Master of Environmental Management students choose one of seven specialized program areas as a focal point for their studies.
We Are Duke Environment: A Community of Purpose and Passion
Dean Toddi Steelman introduces the amazing opportunities to become an environmental leader at Duke University's Nicholas School of the Environment -- a community of purpose!
Nicholas School Financial Aid Helping Forge Future Leaders
Join 2nd-year Nicholas School MEM/MF student, Kendall DeLyser, as she shares insights into her studies and how financial aid support helped her pursue her education.
Exploring Durham: Nicholas School Students Offer Insider’s Guide to Local Food Scene
Master of Environmental Management students Lily and Ali share some of their favorite spots to eat and drink around Durham, including the Durham Farmer's Market, The Pit, The Parlour, Fullsteam Brewery and more.
Why Taylor Price Chose the Nic School's MEM Program
Taylor Price MEM'18 shares why the Nicholas School's Master of Environmental Management program was the best choice for her studies in environmental policy.
You’ll find Nicholas School alums pursuing their passion and making positive impacts worldwide. Our programs give them the foundational knowledge and practical skills to become leaders and innovators in a wide array of fields and sectors.
Prerequisites for admission to the Nicholas School are:
- Some previous training in the natural sciences or the social sciences related to the student’s area of interest,
- At least one semester of college calculus;
- A college statistics course that includes descriptive statistics, probability distributions, hypothesis testing, confidence intervals, correlation, simple linear regression, and simple ANOVAs.
Statement of Prerequisite Coursework
The purpose of prerequisite courses is to ensure that on-campus students have sufficient backgrounds to understand the terminology, theory, and practical applications of the required qualitative and quantitative courses in the Master of Environmental Management and Master of Forestry professional degree programs. Students lacking prerequisites may be unable to complete courses in the recommended sequence and may find it difficult to complete the required courses for graduation within the normal two years of study.
Application and acceptance to the MEM and MF degrees is possible with prerequisite deficiencies. However, although we admit applicants with missing prerequisites, we only matriculate students who are missing no more than one required prerequisite. If you have not yet fulfilled a prerequisite, you are strongly urged to complete it prior to matriculating in the Nicholas School. Courses taken after matriculation to satisfy prerequisites do not count towards the credits required for the degree and must be completed with a grade of B- or better during the first year of the program. Students who fail to meet the required prerequisites by the end of the first year of study are at risk of being dismissed from the program.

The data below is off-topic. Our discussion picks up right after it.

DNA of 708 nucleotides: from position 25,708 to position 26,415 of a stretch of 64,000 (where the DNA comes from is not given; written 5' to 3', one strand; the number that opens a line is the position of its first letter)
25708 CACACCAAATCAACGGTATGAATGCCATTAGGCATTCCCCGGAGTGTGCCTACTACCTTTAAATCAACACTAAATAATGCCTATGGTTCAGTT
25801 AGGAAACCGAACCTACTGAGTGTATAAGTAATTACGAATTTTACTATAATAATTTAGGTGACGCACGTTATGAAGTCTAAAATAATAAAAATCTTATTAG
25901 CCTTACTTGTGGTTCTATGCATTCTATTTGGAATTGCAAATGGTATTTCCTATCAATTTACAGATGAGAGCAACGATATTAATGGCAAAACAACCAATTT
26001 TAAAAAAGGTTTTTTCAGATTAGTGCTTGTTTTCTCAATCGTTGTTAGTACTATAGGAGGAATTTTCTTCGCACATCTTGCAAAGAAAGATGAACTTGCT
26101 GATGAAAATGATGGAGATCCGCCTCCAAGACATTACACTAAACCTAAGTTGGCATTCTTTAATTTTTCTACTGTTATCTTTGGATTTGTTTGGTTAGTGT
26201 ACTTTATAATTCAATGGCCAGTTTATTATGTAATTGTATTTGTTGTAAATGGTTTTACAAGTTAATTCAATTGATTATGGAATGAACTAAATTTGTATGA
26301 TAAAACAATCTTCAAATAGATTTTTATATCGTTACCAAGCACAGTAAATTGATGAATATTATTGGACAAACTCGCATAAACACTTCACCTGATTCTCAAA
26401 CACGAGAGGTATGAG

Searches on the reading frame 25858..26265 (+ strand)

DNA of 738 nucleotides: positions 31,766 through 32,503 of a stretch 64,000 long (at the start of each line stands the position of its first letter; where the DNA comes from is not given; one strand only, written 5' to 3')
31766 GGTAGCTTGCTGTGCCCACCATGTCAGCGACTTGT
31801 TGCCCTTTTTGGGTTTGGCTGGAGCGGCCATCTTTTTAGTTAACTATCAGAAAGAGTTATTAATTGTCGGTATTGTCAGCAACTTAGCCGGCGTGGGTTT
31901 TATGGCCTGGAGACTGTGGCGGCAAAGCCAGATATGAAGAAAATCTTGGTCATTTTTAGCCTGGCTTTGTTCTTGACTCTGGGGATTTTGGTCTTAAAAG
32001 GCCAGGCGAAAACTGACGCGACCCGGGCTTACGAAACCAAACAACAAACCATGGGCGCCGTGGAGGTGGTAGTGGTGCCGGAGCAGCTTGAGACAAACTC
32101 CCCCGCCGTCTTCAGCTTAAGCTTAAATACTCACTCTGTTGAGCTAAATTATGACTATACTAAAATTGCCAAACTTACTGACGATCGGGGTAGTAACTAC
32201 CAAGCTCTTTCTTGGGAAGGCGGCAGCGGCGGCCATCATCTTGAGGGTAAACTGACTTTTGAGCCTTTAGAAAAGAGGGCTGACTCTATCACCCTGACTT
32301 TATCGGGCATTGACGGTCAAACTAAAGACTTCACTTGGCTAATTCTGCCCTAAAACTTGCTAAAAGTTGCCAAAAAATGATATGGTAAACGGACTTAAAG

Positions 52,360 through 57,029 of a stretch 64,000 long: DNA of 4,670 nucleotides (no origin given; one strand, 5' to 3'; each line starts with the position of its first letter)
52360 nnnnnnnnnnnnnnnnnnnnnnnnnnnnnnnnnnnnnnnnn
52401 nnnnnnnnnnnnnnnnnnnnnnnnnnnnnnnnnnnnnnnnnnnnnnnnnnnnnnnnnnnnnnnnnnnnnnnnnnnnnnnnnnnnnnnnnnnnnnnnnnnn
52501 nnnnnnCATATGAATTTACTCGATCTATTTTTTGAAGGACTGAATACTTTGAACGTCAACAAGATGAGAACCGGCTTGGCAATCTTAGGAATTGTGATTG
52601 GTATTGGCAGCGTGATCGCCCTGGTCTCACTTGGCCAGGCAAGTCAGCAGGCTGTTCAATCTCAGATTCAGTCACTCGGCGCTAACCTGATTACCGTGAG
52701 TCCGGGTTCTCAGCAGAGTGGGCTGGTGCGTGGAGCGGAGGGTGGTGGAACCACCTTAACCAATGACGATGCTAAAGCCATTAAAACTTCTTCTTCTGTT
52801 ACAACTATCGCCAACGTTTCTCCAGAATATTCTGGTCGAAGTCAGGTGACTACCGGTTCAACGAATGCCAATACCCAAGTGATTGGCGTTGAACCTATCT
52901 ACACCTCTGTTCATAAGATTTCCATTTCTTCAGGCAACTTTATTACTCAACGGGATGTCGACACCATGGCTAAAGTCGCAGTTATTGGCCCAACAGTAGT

Prerequisites for admission to the Nicholas School are:
- Some previous training in the natural sciences or the social sciences related to the student’s area of interest
- At least one semester of college calculus that includes: algebra (graphing linear equations, solving systems of linear equations); functions (characteristics of functions in one variable, logarithmic functions, exponential functions); calculus of one variable (derivatives, definite and indefinite integrals); calculus of more than one variable (partial derivatives, total derivatives); first-order differential equations (discrete and continuous time, rates of decay, initial conditions)
- A college statistics course that includes descriptive statistics, probability distributions, hypothesis testing, confidence intervals, correlation, simple linear regression, and simple ANOVAs
Additional courses might be required or recommended depending on the student’s program area of study within the MEM or MF degree. Although students must complete required prerequisites, completion of recommended courses is left up to the student’s discretion.
Courses & Requirements
During the first year of study, students work with a coursework adviser on course selection and on determining an area of study for the Master’s Projects. In the middle of the second semester, the student will choose an MP adviser who will work with the student on developing an MP, and will continue to consult with the course adviser on courses to be taken during the second year. The coursework and MP advisor can be the same or different faculty members. MPs may be either individual or group projects; most Coastal Environmental Management students complete individual projects.